I inevitably wound up in the center of the city, at the famous Galleria and Duomo. The luxury and design and detail is so immaculate, it is hard not to be awed. Its sad though, such a beautiful area marred by pickpockets and people hawking cheap products. The contrast between the wealthy and poor is highlighted by masses of people selling bracelets and plastic toys outside of Gucci and Armani. I understand the difficulty in their life, but it is nonetheless intrusive.
The next day I got to spend a lot of time with Ivan, my friend from Rome who, though he couldn't host me there could hang with me in Milan. He knows it just as well. It is always nice to have a friend and a guide even. We strolled through a nice park, the castle and headed towards the Navigli district. What do you know, another Paris similarity! Its a lot like the Canal St Martin, a young hip neighborhood around a canal where you can eat and drink well. Loved it. Seeing some of these touristy sights was better with Ivan, because they became more of a backdrop than the focus of the day.
Ivan went to study, and I went to "study" aka gorge in visual awe at the Museo Novecento. Ivan had heard it sucks, but much like the modern museum in Rome, it had a great collection and was well curated. They had a ton of futurist works and I finally got to see the Boccioni sculpture that I've craved to see in person since I first learned about in class: Unique Forms of Continuity in Space. They had a ton of Fontana works (the guy that sliced through canvas), a huge 20th century collection, and the building had the best view of the Duomo in the city. Well worth three euros for an awesome afternoon.
Then I wandered through the Brera district, proof that people make experiences, not places. It was cool, but the kind of cozy neighborhood where you share a drink with a friend. Luckily next I headed back to Navigli to meet a new couchsurfer friend for aperitivo. My favorite Italian tradition, you pay a bit more for a good drink and access to an awesome Italian buffet. I made a new friend, watched the sunset over the canal and ate and drank well. Pretty much my ideal off bike situation.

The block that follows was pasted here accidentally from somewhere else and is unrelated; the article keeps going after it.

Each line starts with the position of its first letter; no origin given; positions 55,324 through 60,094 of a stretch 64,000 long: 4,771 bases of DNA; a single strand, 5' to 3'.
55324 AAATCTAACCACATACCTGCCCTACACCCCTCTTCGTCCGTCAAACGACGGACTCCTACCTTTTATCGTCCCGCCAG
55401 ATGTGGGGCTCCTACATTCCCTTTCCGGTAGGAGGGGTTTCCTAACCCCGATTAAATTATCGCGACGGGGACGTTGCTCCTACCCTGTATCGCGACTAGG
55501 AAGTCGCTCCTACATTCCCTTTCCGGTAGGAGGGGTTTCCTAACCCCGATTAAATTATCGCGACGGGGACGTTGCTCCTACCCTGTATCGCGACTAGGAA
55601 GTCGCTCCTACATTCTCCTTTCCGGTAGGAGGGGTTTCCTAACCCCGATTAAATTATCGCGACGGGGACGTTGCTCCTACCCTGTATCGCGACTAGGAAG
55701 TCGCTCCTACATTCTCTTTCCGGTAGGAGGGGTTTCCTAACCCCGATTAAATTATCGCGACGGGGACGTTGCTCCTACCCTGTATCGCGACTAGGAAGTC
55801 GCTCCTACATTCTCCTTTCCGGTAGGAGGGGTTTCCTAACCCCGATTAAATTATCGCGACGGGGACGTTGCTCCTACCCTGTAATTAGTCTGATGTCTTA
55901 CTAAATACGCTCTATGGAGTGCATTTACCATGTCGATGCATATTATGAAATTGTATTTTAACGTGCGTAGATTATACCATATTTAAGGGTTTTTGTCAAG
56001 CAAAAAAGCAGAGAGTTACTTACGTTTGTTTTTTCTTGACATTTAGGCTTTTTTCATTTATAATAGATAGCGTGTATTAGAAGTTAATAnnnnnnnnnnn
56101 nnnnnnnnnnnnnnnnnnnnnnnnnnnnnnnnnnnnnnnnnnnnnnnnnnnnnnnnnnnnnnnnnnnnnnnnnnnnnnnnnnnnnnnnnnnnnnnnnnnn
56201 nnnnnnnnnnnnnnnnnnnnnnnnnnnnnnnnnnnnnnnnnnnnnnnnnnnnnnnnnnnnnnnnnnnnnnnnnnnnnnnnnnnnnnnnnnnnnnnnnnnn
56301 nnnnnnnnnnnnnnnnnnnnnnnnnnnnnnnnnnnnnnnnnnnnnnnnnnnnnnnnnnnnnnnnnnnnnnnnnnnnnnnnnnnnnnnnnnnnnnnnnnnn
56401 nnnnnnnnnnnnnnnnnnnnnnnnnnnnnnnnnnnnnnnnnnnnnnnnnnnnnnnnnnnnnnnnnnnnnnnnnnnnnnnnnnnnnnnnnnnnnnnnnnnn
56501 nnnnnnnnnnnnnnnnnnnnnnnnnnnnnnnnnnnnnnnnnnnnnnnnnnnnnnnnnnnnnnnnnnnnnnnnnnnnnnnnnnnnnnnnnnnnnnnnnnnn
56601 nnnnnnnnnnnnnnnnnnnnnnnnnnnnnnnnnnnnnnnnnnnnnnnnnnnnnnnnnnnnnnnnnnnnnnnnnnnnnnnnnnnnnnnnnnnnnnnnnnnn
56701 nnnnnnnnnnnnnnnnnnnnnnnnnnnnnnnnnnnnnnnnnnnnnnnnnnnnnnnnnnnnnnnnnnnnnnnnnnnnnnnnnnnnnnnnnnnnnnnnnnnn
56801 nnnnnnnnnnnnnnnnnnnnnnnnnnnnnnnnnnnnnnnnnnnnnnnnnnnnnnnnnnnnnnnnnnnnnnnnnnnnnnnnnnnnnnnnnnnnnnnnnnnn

After a bit of difficulty due to a dead phone, Ivan and I met at Colonne San Lorenzo for a few beers. In Rome we drank in front of churches, in Milan, Roman ruins. The columns are the best surviving ruins in the city, beautiful marble columns in the middle of the city. There must have been thousands of people there, drinking, dancing, chatting. No one was out of control and there were a few police with a watchful eye if things turned south. America could learn from this. Rather than squash what people want to do, encourage it safely. It will work.
I spent Sunday with a few last foods I wanted to eat, a few more sights and galleries, and a cool bike themed coffee shop where I hung out for a while. Wandering around, in shops and restaurants, it was clear that Milan had the right livable vibes for me. I stopped by the once a month antique market and saw plenty of cool things to furnish my future Milanese apartment. So yeah, what people say about a place, be it your friend, your neighbor, or in horrible circumstance Rick Steves, go and make your own decision. I could have so easily disregarded Milan and never visited, thank god that didn't happen.